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LARAMIE (AP) — The driver’s door to the white Albany County Sheriff’s Office SUV is marked “Luger,” and when it opens, out bounds the passenger.
The 3-year-old German Shepherd from Czechoslovakia is black, tan and sturdy.
He is 85 pounds of fur and friendliness.
He’s tethered by a thick black leash to his handler, roommate and constant companion, Corporal Josh DeBree.
Luger is curious and his ears are perked. He greets strangers around him with excitement and kindness.
But, there are controls built into his disposition, the product of 2-3 months of bonding time and 6-8 weeks of professional training, buttons that can be pushed in various situations when needed.
DeBree, in a demonstration of the dog’s comprehension and abilities, commands Luger to handle a suspect until he’s in the prone position.
The dog acts swiftly, aggressively, rendering the suspect harmless. After the exercise, with the work finished, the German Shepherd reverts back to his loose demeanor.
“He’s kind of unique in the fact that most patrol dogs that you see kind of carry their attitude with them all the time,” said DeBree, Luger’s handler for more than 18 months.
“Luger — he’s pretty calm and cool, but he can flip that switch when he needs to.”
Luger and DeBree are currently the entire K9 unit for the Sheriff’s Office, and a recognized team at that.
The corporal and canine were recently lauded by the U.S. Police Canine Association for detector case of the quarter in Region 14, an area that includes canine teams in 13 Western states as well as Asia and Australia.
The case recognized was a November marijuana seizure at Laramie Regional Airport.
Luger and DeBree inspected a suspicious Cessna aircraft and helped detect more than 170 pounds of high-grade marijuana with an estimated street value of about $500,000, authorities reported.
The investigation included the Laramie Police Department, U.S. Customs and Border Protection’s Air and Marine Division and Homeland Security.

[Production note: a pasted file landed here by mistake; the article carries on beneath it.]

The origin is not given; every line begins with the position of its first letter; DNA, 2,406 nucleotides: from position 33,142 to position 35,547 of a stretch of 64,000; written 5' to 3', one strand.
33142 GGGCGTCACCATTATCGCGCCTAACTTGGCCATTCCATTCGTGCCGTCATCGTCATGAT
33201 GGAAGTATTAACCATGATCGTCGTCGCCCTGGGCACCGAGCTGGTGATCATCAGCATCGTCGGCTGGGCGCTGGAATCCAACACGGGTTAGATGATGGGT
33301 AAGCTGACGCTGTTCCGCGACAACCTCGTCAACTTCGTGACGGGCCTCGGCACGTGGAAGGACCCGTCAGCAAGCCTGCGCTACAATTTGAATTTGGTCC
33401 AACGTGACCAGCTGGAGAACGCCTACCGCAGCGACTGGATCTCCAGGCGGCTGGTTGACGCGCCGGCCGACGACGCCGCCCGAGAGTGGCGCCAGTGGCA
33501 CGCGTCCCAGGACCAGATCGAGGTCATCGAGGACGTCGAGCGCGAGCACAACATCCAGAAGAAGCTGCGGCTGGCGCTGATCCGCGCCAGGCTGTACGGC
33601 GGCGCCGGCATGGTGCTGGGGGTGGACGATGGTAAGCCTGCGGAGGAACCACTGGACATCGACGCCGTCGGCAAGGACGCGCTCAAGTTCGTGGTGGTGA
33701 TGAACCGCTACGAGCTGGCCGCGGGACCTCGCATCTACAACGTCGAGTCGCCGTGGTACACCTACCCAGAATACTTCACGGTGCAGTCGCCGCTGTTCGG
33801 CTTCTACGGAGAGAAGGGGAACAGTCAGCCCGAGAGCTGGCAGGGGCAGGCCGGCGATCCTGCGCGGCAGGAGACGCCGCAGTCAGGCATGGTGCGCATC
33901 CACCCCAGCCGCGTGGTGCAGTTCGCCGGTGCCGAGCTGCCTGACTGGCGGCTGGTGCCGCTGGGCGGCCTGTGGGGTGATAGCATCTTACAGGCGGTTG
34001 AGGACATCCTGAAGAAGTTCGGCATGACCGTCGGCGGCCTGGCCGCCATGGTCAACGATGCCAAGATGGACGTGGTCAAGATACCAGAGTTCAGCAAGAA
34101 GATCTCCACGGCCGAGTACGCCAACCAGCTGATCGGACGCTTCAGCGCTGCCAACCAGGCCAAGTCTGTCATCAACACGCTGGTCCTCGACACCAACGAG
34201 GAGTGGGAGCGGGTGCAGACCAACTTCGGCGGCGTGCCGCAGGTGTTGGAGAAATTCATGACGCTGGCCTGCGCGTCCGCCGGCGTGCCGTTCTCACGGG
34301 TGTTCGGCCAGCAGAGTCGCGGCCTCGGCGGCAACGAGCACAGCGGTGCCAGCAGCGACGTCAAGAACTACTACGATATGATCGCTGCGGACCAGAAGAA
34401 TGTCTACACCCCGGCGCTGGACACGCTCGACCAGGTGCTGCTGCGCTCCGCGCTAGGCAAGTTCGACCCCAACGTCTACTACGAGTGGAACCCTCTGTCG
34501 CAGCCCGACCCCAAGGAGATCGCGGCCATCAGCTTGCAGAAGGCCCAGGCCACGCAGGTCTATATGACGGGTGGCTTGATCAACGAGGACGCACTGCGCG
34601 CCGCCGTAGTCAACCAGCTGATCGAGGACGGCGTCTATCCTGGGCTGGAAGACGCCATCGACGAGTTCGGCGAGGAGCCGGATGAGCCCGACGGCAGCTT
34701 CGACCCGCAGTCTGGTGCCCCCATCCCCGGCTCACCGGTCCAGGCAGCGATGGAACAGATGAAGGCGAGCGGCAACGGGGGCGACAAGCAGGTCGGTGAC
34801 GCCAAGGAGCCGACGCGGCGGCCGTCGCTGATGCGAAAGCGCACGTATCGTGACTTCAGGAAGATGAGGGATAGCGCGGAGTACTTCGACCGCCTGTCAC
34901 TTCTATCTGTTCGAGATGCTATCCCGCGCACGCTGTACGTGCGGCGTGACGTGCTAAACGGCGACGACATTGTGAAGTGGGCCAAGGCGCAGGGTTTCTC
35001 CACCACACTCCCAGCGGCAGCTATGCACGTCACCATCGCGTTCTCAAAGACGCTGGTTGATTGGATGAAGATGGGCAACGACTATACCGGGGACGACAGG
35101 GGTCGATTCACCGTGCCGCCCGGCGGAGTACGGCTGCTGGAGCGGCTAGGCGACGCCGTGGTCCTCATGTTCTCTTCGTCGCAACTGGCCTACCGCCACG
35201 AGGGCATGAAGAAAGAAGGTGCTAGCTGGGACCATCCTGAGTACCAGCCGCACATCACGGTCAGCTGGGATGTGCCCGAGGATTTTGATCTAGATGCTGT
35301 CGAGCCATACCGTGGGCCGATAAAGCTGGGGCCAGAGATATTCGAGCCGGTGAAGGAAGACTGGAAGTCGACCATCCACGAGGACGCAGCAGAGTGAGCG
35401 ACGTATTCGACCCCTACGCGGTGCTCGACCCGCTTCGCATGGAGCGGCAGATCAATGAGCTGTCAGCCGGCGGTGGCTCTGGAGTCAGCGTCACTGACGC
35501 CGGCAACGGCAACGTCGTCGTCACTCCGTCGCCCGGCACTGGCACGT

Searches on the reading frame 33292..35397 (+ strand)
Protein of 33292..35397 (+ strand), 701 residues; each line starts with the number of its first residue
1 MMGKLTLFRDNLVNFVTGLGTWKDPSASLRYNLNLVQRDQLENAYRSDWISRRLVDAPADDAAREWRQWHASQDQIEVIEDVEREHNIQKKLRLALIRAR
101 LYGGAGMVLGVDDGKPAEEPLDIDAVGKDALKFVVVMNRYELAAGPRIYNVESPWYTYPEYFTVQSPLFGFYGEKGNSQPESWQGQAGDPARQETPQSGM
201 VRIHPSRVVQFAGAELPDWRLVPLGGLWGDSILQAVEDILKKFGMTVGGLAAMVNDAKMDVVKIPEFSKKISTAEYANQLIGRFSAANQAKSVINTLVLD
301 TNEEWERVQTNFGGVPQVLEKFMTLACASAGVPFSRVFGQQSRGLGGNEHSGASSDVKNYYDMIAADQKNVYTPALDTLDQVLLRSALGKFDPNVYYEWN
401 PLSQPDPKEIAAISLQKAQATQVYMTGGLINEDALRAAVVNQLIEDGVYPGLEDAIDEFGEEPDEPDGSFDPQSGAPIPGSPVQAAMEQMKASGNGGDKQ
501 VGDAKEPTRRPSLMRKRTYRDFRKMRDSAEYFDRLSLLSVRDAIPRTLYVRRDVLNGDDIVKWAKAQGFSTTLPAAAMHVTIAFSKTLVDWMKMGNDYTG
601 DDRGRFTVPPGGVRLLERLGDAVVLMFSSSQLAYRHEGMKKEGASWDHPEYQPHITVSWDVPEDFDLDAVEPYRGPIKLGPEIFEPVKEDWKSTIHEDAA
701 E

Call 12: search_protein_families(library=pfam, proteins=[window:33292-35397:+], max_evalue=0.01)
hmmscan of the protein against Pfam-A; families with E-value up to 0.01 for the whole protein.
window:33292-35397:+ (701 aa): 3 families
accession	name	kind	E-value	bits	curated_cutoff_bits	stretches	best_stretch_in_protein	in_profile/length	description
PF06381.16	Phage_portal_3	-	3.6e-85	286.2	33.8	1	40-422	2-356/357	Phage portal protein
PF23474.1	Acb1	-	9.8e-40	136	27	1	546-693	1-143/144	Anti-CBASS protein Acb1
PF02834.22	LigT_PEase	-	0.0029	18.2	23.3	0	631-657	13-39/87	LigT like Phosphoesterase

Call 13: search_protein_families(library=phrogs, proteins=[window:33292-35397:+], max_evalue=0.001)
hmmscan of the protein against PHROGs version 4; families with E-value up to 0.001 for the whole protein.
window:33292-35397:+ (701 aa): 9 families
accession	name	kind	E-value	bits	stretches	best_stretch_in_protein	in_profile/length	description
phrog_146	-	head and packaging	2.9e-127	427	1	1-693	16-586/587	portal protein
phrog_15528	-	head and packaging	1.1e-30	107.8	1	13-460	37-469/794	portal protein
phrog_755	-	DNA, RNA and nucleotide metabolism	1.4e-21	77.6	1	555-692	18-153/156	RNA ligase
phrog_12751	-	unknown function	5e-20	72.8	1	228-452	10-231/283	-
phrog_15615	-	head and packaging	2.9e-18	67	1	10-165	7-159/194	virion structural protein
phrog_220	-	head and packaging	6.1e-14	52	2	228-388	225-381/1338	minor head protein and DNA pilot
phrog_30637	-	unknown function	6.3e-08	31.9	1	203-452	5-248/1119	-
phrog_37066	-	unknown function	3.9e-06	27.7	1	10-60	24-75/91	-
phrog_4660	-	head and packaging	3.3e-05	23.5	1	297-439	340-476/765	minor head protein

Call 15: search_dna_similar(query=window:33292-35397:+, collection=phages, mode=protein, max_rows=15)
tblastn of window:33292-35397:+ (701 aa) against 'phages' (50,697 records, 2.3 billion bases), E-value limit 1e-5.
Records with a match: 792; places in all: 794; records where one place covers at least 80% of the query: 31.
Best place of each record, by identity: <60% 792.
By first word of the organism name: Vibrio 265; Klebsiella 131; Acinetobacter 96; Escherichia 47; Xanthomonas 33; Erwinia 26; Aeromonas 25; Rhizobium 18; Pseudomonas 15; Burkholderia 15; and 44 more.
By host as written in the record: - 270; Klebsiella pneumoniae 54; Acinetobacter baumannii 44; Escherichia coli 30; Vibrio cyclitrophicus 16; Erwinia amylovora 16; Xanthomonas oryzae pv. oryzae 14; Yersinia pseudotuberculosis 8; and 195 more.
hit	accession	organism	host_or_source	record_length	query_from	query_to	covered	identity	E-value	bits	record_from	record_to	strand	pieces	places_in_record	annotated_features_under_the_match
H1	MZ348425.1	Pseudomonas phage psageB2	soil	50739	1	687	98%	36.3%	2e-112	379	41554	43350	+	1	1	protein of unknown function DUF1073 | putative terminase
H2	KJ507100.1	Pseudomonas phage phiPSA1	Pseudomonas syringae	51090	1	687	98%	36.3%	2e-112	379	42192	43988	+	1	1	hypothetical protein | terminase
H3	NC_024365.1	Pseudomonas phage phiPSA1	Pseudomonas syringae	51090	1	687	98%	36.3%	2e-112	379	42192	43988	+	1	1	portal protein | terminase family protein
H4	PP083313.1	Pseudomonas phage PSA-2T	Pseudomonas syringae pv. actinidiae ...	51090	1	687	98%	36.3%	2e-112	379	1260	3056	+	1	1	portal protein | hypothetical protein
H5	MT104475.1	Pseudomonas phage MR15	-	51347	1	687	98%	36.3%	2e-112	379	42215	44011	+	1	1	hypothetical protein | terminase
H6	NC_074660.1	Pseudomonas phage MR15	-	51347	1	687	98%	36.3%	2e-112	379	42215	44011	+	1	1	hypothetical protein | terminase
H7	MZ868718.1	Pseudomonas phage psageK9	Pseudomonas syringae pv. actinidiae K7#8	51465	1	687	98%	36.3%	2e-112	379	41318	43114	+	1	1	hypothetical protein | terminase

A summary of the probe was published in National Canine Courier Magazine.
Luger, a passive alert dog, is trained to sit or lay down when he detects the odor of a controlled substance.
Outside of drug detection, he’s also used in tracking, be they criminal suspects or those who have gone missing.
For all intents and purposes, he’s part of the Sheriff’s Office, county property, a full-time partner to DeBree.
The team patrols and trains 40 hours a week for a myriad of local, state and federal cases.
But, it’s not all work for Luger.
Away from law enforcement, he’s a family dog, living with DeBree, his wife and children.
He enjoys playing in the backyard, like any pet.
DeBree described him as a “good family dog,” gentle with children in social situations or school demonstrations, and a genuine part of the family.
“It’s almost even more than with a personal dog,” the corporal said. “This dog is with (me) 24 hours a day. He literally goes to work with (me) 40 hours a week.
“When (I’m) sleeping, he’s laying beside (me). You go through highs and lows together.”
Luger’s also a layer of security in some situations, DeBree said.
“When you’re out in the middle of no man’s land out in Albany County, he’s your one and only back up,” he said. “He’s with you all the time. It’s nice having that security there with you.”
Within a few months, Luger and DeBree are likely to have new colleagues.
Deputy Christian Handley, recently promoted to a K9 handler position, received his own German Shepherd, 2-year-old Thor, two months ago.
Handley and Thor are in the bonding process and are scheduled to begin formal training in mid-April in Wellington, Colo.
They should be ready for active duty by June.
“(K9 work) is definitely something you have to believe in,” Handley said. “It’s a 24/7 job. If you’re not at work with your dog, you’re at home with your dog.
“It’s a responsibility you’re taking on and it’s another part of your family.”
The K9 program at the Sheriff’s Office began years ago by DeBree’s father, Rob, the undersheriff.
The junior DeBree said the need for an additional K9 unit stems from an increased caseload. Changing Colorado laws are bringing more drugs through Albany County, he said.
“We’ve seen a huge increase in marijuana being transported,” DeBree said.
A K9 unit’s workload varies.
Luger and DeBree average at least one call per week, though it’s not uncommon for things to be busier.
An additional unit should allow the Sheriff’s Office more flexibility, DeBree said.
Handley said the department emphasizes a non-violent approach to training its canines.
After all, it’s a method that worked well in preparing Luger and ideally will produce similar results in the rookie Thor.
“You praise these dogs with love and care instead of physical discipline,” he said. “Verbal instead of physical.
“That’s something the Sheriff’s Office definitely wants. They want dogs that are friendly and approachable. You’re not going to worry about getting your hand bit off.”
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